A Spartan would rather lose an ankle than lose a fight?
I didn’t lose either, Jahn. I didn’t yield; you stopped. The Spartans have an incredible tolerance for pain, and they don’t surrender. If you had broken my foot and stood up to leave, I would have kept on fighting.
-Rankojin of the Peacekeepers, giving Jahn Lal some insight on Spartan thinking
Well, it looks like Earth finally did it. Let me rephrase that: Mankind finally did it-it managed to pretty much kill itself. The year is 2100, and the last remnants of humanity are arriving at the planet Chiron, which is in the Alpha Centauri system. Unfortunately, the landing is a little rough, as a mutiny on the ship Unity forces various landing pods to eject from the ship without plan or purpose. Not a sterling beginning to mankind’s attempt to rebuild itself. It is, however, the beginning of this book, Centauri Dawn. This is book one of a series (don’t know how many there will be, though)-so this gets the dubious honor of being the first book that I’ve reviewed that is just beginning.
This book takes place across several years, centering mostly on the doings of one of the several factions of survivors, the Peacekeepers, although there is a strong emphasis on the Spartans as well; and yes, you can almost guess the general thrust of the relations between these two factions. The leader of the Peacekeepers, Pravin Lal, is desperately dedicated to trying to keep the Unity survivors in a building frame of mind; cooperation, rather than coercion. Corazon Santiago, on the other hand, is the ultimate survivalist, seemingly embodying the worst parts of that subculture, where the weak are allowed to die (unless they’re killed flat out, naturally) and the strong take what they want. There are other factions, but they are only briefly touched upon. This story really belongs to these two factions.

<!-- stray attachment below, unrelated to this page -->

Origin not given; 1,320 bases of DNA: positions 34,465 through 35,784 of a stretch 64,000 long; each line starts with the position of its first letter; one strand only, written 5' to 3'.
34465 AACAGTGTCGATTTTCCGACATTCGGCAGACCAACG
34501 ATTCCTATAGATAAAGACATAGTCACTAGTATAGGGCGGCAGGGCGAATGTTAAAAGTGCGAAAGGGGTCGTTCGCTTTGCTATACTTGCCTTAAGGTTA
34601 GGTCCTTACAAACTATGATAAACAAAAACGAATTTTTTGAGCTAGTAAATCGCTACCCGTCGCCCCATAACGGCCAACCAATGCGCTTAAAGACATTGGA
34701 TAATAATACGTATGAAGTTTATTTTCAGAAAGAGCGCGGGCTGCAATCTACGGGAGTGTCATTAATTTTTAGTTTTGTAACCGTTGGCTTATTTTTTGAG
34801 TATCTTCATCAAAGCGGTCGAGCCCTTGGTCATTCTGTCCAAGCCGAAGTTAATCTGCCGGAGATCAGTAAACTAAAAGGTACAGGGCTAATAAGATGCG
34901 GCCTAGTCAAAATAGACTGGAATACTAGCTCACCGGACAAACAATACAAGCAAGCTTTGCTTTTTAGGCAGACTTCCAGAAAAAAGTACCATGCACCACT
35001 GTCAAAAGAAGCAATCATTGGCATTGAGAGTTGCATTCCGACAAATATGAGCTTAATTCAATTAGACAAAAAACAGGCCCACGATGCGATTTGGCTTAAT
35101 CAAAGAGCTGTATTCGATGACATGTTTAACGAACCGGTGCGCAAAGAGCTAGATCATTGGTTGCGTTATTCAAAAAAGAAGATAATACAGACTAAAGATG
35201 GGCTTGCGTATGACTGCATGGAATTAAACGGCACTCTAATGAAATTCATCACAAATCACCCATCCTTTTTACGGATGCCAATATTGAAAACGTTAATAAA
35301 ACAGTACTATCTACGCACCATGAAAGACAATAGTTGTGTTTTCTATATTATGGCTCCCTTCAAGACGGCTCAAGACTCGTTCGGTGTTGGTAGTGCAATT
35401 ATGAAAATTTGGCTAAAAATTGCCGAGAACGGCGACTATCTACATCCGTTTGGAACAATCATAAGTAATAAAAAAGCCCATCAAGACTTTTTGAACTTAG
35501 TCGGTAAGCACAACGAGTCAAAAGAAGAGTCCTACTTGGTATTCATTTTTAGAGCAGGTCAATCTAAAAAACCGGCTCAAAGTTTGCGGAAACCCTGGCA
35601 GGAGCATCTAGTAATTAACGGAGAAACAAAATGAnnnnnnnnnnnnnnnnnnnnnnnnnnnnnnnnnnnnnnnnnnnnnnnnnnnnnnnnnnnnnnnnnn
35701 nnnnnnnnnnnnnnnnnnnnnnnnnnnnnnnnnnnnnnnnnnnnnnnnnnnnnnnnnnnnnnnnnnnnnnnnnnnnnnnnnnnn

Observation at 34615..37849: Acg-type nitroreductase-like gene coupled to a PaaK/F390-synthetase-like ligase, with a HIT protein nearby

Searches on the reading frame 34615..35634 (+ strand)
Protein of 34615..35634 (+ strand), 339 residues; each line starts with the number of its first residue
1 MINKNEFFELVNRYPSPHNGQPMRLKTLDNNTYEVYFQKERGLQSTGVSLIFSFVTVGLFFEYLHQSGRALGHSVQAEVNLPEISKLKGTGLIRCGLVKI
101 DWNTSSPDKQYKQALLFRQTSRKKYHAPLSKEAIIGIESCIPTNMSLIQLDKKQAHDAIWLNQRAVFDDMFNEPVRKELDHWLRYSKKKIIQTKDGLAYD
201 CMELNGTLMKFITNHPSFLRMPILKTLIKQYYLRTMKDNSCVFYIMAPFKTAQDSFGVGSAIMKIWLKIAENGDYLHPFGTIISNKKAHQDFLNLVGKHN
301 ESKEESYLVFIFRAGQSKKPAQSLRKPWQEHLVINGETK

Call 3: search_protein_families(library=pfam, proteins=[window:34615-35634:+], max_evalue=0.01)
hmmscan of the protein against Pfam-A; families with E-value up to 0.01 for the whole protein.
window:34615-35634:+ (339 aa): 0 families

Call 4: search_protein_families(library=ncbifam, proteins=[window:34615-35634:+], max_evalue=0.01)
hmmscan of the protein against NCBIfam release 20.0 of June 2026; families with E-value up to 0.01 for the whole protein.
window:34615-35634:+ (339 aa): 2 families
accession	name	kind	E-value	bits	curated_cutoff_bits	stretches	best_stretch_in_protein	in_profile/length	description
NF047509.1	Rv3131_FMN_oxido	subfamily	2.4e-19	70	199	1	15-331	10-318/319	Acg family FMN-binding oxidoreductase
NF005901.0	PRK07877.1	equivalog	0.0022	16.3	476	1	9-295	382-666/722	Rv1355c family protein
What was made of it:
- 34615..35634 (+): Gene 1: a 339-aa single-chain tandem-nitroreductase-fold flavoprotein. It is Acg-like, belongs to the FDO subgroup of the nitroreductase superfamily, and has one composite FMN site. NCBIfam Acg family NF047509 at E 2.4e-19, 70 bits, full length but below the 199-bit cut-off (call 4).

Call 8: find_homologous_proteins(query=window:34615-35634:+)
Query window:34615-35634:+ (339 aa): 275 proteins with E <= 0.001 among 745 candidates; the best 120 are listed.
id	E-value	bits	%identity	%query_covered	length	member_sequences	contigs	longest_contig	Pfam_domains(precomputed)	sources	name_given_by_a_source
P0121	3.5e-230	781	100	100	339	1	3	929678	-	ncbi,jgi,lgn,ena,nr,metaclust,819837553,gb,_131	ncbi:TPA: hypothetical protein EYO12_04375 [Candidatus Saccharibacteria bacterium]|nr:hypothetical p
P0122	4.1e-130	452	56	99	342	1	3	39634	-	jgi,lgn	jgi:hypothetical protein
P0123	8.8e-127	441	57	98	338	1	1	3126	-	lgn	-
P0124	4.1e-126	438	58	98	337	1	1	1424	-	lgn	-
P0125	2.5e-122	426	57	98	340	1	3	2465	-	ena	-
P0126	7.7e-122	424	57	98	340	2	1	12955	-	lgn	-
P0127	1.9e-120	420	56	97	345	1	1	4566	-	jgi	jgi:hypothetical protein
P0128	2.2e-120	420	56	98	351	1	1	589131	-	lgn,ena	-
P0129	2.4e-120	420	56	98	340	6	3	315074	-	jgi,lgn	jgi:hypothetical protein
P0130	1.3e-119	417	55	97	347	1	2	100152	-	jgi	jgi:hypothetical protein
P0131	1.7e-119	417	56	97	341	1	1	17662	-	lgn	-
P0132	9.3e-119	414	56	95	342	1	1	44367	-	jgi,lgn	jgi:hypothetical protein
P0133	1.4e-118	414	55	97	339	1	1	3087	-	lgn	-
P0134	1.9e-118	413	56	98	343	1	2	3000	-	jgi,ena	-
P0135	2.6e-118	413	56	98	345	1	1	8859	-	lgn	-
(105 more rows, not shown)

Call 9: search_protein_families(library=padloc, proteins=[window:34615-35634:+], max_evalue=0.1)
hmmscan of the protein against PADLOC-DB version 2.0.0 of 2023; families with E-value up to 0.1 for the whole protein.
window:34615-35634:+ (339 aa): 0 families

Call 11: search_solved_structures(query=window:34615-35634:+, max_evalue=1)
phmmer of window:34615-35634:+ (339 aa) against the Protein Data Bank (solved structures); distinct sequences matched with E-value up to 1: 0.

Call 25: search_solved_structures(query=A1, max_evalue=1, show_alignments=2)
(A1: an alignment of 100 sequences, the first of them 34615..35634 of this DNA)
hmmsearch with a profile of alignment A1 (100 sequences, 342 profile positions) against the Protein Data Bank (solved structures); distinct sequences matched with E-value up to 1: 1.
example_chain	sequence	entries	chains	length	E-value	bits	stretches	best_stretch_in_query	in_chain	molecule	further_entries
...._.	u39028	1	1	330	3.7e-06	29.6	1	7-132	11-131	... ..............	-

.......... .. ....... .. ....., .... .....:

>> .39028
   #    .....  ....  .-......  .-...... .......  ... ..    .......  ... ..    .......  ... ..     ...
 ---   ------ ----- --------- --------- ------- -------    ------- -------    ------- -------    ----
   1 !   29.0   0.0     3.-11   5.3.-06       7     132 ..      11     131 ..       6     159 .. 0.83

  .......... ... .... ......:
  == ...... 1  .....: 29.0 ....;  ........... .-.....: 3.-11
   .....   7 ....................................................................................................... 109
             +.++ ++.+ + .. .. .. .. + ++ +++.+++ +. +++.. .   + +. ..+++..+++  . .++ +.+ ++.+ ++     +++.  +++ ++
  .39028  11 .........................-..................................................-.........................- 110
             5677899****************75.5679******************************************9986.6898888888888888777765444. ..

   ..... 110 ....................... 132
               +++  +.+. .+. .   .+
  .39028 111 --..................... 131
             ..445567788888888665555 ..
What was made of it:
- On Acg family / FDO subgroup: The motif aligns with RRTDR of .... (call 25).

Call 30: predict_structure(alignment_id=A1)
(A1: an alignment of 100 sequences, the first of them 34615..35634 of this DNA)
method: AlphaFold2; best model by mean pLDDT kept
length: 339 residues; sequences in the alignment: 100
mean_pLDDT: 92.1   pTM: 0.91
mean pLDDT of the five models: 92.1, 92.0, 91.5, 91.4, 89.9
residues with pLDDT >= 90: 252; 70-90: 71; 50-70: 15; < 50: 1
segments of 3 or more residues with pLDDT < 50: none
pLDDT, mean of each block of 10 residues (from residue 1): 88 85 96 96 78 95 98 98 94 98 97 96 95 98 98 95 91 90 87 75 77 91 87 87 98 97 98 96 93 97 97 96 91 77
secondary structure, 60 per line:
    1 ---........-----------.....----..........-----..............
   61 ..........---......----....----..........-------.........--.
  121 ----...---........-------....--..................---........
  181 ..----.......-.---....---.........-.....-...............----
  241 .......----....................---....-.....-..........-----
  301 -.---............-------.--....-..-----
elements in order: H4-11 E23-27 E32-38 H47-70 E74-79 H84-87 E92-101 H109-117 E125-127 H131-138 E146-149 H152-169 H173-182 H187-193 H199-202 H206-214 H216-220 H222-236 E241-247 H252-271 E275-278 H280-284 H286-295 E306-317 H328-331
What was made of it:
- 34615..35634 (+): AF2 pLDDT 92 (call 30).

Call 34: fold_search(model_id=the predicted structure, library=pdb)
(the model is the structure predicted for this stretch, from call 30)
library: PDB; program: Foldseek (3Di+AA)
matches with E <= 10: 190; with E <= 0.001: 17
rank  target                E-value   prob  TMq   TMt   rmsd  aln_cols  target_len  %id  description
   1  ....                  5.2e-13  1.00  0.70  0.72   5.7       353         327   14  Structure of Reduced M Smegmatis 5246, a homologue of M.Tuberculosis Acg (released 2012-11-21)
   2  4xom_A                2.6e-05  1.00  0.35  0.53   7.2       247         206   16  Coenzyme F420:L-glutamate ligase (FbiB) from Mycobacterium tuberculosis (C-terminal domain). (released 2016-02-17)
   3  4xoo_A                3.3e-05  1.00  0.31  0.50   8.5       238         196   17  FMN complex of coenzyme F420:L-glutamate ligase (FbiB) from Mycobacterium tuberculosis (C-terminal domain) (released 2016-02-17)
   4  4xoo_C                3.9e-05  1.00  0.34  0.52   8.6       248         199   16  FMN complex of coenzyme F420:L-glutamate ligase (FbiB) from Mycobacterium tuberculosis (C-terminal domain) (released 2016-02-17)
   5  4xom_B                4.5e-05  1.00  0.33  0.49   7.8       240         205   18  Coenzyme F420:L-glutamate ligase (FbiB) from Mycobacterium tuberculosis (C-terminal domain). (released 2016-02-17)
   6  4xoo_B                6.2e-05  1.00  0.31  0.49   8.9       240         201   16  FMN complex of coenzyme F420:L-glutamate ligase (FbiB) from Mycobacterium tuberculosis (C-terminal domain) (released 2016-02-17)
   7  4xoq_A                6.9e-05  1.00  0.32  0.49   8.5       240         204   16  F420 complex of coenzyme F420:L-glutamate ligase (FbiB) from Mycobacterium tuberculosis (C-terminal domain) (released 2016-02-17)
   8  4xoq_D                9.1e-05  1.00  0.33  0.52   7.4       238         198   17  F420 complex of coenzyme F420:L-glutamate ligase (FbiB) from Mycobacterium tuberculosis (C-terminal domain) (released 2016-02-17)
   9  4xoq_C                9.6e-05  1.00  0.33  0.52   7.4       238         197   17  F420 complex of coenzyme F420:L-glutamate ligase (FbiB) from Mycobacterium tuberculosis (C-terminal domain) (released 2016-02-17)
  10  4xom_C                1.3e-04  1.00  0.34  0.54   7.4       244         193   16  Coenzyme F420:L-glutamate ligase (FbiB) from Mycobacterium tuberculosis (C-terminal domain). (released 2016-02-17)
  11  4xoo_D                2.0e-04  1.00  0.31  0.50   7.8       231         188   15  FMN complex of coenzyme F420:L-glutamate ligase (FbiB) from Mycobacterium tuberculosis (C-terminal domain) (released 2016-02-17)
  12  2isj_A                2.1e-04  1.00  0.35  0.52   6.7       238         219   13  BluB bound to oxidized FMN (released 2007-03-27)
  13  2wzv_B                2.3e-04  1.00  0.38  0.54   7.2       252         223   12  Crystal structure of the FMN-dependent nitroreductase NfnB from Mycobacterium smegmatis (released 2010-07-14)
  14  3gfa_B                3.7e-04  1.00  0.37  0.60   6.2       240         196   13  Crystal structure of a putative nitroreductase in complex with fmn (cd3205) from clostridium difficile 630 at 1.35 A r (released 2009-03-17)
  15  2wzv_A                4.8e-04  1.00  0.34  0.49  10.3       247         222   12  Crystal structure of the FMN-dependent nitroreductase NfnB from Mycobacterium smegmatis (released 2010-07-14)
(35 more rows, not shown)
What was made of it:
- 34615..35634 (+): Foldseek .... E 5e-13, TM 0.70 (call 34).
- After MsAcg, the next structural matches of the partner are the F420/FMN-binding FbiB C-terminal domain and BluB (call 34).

The characters are interesting enough. Pravin is a idealist, even though his fellows haven’t really given him reason to be-his wife was virtually killed in the mutiny-but perhaps too much so. His son Jahn is probably as normal as a guy can get growing up on another planet. Corazon doesn’t come off too fanatical…in fact, she shows glimmers of good sense occasionally. Her advisors, such as a fellow named Diego, don’t have nearly as much good sense, and are apparently spoiling for a fight. Corazon’s son, Victor, lives off of borrowed time, as many within the Spartan faction don’t think he’s tough enough for their philosophy.
Okay. That’s the synopsis. Here’s my opinion: I wasn’t all that impressed.
It seemed to me that roughly half the book was a war between the two factions; I suppose I really shouldn’t have been surprised: after all, this book is based on the computer game, Sid Meier’s Alpha Centauri, and of course, it has a strong emphasis on battle. On the other hand, given the events in this book and the implications of the future books, it amazes me how anyone capable of building a ship and sending it to Alpha Centauri could crew it with a bunch of mental defectives. I mean, with the survivalist Spartans, and a faction called the Believers (which may or may not be acting with their boss’s awareness), and the hints of another one with less than honorable intentions-how could anyone think throwing all these people together would be a good idea? The wonder isn’t that they mutinied-it’s that they did so at the end of the journey instead of in the middle or earlier!
It occurs to me that I wasn’t all that impressed with the other computer game-related book I’ve reviewed, Planescape: Torment. Perhaps I should take this as a hint that what might make good games don’t automatically make good novels. I think when I see the next book on the shelves, I think I’ll leave it there. Alpha Centauri: Centauri Dawn may appeal to the hardcore fans of the computer game, but it just wasn’t my cup of tea.